The next con that I had for Nemo's War was that the game felt very fiddly.  Though, I think that there were two main aspects that annoyed me with their fiddliness - the year tracker and the resource exertion.  I was always doing something with one of them.  Every turn the year tracker advances.  That's fine - it's a turn order tracker.  However, each turn, after you roll to determine if there is an adventure, you will quite possibly have to flip the tracker.  If you are exerting resources, you are supposed to move the resource down slightly to indicate that it's exerted - and if you succeed, you move it up, if you fail you move it down.  I generally forgot to do this, and left it moved slightly down until I failed, and then moved it the rest of the way down.  After all, I normally wanted to continue exerting the same resource until I lost it.  Overall, though, you are constantly tweaking pieces around on the board, and this is compounded by the fact that it is single player, and so you are the only one taking care of all of this upkeep.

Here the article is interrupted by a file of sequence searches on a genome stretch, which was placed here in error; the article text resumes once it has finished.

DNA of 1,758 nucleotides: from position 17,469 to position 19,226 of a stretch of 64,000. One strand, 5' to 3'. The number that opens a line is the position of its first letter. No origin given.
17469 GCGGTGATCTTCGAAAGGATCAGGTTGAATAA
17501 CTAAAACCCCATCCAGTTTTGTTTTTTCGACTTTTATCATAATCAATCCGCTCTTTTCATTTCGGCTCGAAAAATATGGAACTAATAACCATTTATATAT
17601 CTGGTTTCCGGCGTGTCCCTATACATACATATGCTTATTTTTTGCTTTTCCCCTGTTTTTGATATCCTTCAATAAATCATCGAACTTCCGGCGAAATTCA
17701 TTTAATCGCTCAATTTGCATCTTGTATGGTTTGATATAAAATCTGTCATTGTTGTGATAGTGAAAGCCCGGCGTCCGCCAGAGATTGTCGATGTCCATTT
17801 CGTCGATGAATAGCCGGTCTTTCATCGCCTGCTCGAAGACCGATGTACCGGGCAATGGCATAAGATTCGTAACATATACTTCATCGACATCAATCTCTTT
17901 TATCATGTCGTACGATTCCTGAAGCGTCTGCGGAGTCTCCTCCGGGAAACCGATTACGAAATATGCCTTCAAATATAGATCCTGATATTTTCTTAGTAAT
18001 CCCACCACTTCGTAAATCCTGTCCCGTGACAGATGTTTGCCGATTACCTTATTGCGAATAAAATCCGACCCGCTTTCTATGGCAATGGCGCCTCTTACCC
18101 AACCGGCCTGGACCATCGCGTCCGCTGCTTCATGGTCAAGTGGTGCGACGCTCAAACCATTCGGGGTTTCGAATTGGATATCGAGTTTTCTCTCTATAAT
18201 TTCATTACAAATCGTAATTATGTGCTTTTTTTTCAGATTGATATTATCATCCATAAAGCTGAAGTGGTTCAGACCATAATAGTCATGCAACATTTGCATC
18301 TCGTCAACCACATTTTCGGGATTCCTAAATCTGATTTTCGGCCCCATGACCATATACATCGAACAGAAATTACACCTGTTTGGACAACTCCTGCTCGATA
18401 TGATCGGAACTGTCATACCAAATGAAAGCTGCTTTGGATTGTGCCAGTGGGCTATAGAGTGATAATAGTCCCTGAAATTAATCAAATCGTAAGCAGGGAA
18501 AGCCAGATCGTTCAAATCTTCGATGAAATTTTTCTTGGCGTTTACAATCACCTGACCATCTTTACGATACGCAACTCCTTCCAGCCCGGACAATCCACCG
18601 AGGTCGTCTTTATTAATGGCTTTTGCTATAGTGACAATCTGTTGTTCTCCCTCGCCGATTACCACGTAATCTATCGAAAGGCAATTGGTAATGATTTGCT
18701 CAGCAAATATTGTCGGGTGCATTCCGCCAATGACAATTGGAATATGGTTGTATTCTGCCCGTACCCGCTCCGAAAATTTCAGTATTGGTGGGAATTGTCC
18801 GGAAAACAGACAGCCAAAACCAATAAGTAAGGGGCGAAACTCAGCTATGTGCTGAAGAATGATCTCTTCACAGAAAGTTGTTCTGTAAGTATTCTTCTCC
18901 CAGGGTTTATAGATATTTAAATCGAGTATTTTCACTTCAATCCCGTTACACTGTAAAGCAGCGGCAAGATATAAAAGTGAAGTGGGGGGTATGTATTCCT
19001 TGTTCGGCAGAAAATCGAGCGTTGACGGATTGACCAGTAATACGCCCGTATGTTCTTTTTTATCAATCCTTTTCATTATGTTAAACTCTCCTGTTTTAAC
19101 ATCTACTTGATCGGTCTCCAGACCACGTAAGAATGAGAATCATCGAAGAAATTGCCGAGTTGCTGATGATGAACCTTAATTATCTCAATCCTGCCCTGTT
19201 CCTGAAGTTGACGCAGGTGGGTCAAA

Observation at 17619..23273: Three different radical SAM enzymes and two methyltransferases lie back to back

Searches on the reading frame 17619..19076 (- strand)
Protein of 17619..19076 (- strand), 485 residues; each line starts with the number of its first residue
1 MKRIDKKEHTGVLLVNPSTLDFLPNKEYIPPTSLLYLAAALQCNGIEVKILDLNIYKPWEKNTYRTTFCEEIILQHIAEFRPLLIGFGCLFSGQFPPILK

The final con that I had for Nemo's War was that it felt unnecessarily complicated.  And, I think that one of the things that would really help this would be to have a turn order cheat sheet that quickly told you what you needed to do (and what you were trying to roll on the dice at any given time).  Most of this is present on the board itself, but it serves to clutter the board more than give you an easy reference of what you need to know.  Since you don't have a clear cheat sheet, you have to refer to the instruction book that is essentially a 6 page wall of text.  What's more, there are actions that you won't use in some games (or will use rarely), and yet to understand the game and get going, you still have to read through all of these.  Specifically, the Incite action is completely worthless if your motivation is Science - Liberation (the track that you affect with the Incite action) is not worth any points with this motivation.  There are also three different tracks that can affect the game at any given point.  This adds to the confusion when initially learning the game, as you have to figure out how much you care about each of these tracks.